and the British Museum - Exploring and Enhancing Current Relationships' is a
project funded by UCL's Knowledge
Exchange and Innovation Fund. It will run for the academic session 2017-18
and will offer opportunities for staff from both institutions to showcase
existing collaborations and run workshops to explore future joint projects. The
venture will also produce a portfolio of recent and existing relationships
between the two institutions for publication and consultation in thinking ahead
to the possibilities for reciprocal training arrangements, joint research and
We are now actively soliciting information about BM-UCL collaborations - past and present, large and small - and would be delighted to hear from you via the Contact box below
history of collaborations between UCL and the British Museum stretches back to the very foundation of UCL in 1826. In
the 19th C and early 20th C, figures like Flinders Petrie
(1853-1942), Charles Newton (1816-1894), and Kathleen Kenyon (1906-1978)
undertook excavations for UCL across Egypt and the Middle East, finds from which were added to the BM
collections. In some cases, like that of Newton, they even held posts
simultaneously at both institutions (in his case Keeper of Greek and Roman antiquities at the BM Yates Chair of Classical
Archaeology at UCL).
then, collaborations on research have developed and strengthened. From projects
studying the ancient occupation of Britain to modern subsistence systems in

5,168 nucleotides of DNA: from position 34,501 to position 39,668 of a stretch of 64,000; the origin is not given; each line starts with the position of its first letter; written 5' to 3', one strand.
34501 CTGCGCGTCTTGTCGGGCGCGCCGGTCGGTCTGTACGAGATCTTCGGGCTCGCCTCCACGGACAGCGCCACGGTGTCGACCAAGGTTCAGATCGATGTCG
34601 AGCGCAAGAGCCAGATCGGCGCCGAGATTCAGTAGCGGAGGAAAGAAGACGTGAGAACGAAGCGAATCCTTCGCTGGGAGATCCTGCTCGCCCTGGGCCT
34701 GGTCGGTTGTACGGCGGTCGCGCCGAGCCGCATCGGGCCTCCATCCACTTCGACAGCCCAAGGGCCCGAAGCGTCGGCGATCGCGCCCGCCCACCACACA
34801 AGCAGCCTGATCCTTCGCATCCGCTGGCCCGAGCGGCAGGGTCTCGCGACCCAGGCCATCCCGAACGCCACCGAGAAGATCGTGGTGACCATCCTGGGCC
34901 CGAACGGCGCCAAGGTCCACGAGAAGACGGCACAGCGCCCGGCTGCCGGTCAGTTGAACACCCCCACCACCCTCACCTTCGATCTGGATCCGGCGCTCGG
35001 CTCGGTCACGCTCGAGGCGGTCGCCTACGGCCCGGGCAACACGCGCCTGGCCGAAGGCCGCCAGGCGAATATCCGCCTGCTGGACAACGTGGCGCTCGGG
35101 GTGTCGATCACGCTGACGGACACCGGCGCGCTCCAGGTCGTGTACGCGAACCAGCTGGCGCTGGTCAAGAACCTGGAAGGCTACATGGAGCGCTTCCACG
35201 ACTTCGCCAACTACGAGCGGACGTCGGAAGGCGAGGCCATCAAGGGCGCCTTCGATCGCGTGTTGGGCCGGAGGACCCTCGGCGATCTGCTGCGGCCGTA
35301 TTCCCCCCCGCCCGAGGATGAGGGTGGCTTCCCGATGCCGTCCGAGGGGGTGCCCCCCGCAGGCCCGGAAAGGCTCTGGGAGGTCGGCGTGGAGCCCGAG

Sudan, the archaeological landscapes around the site of Knossos in Crete, or
the documentation of Hans Sloane’s catalogues, the number, range and scope of
our joint research collaborations keeps growing. Image: John Sibbick
and the British Museum have a commitment to public engagement and widening
participation, and the history of collaborations between the two institutions is
also rich in this domain. Examples include projects like MicroPasts, aimed at
generating crowd-fuelled and crowd-sourced archaeological data, or the Sierra
Leone Heritage Project, which used interactive technologies and objects to
raise awareness among Sierra Leoneans on the significance of
their country’s heritage.
Under the Collaborative Doctoral Partnership scheme funded by the Arts and Humanities Research Council, PhD students are jointly supervised by a member of the Museum’s staff and a researcher from UCL. This gives the student the opportunity to base their research at the Museum and learn more about how the cultural heritage sector operates while also taking full advantage of UCL’s knowledge, resources, and expertise. Since it started in 2007, 11 students have participated in the programme.
Photos: Benedict Johnson
The UCL Institute of Archaeology and the British Museum have been collaborating towards the training of conservators since at least the 1980s. In the last 10 years alone, the BM hosted internships for at least 25 UCL conservation students from the MA Principles of and the MSc in Conservation for Archaeology and Museums.
Photos: BM Department of Conservation